Lymphedema in Breast Cancer: What You Need to Know
By SUSAN GILCHRIST, M.D., M.S.
Lymphedema is swelling that occurs when fluid accumulates in the soft tissue, usually in the upper extremities in women after breast cancer surgery due to an interruption of the lymphatic system (a network of lymph nodes) that carries protein-rich fluid back into the bloodstream.
Common factors that place women at higher risk for lymphedema:
Surgery involving axillary lymph nodes
How to recognize lymephedema:
Sensation of arm fullness of affected arm
Discomfort or pain
Difficulty with range of motion
What should you do if you suspect lymphedema?
A detailed medical history and physical exam by your physician is critical. Once there is suspicion of lymphedema your physician may obtain one or more tests to diagnose lymphedema (e.g. imaging tests and measurements of affected limb) and then refer you to a lymphedema specialist within your institution. Below is a link to a network of lymphedema specialists in case you are not referred.
What are common treatments for lymphedema?
Compression garments or bandages to enhance drainage
Massage to manually improve lymph drainage (MLD)
Pneumatic compression devices which consists of intermittent inflation of a sleeve worn to improve lymph drainage
Carefully controlled exercise
Skin and nail maintenance
Complete decongestive therapy which is an intensive program comprised of all of the above therapies
After talking with a lymphedema specialist, make sure you wear a fitted compression garment during exercise. Start at a low level and increase weight slowly over time. Exercises should be done with the correct form (examples in link below).
What surgical procedures are available for lymphedema?
Lymph node transfer – microsurgery to transfer lymph nodes from one area of your body to the affected limb
Liposuction – to remove excess tissue preventing fluid drainage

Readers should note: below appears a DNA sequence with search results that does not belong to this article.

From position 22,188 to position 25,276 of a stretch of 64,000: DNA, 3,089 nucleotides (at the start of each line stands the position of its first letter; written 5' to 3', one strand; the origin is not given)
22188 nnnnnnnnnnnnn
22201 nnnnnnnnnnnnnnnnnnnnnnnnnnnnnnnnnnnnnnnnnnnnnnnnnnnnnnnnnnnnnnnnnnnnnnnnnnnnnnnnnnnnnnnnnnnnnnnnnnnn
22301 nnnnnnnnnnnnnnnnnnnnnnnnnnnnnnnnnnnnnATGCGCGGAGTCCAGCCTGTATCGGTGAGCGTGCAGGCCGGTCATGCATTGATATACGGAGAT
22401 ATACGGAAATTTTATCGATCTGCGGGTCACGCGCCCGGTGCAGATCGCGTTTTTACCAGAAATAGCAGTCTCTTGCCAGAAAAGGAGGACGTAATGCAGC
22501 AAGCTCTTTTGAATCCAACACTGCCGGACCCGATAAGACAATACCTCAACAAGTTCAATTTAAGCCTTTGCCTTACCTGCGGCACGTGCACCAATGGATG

Lympovenous bypass – procedure with a microscope to redirect blocked lymphatic vessels to small veins to improve lymph drainage
I have enjoyed seeing several of my patients benefit from surgery, and in particular, lymph node transfer, when appropriate. After recovery, this has allowed my patients to train up to a higher level of aerobic capacity and maintain resistance training goals.
Are there any new medical therapies available for lymphedema?
In 2018, there was a pilot study of a small number of patients with lymphedema who received 75mg of ketoprofen, an NSAID, by mouth 3 times a day for 4 months. The study showed a reduction in skin thickness, though no reduction in limb volume. Importantly, excluded from the trial were those with cardiovascular disease, diabetes, hypertension, kidney or liver disease, and those with active cancer. In addition, the majority of patients had lymphedema of the lower extremity.
Bottom line – read the fine print before determining whether a certain treatment is applicable to YOU.
Want to contribute to research in lymphedema?
Click the link below to clinical trials testing novel therapies for the treatment of lymphedema.
Be smart. Be informed. Hope this post has been helpful.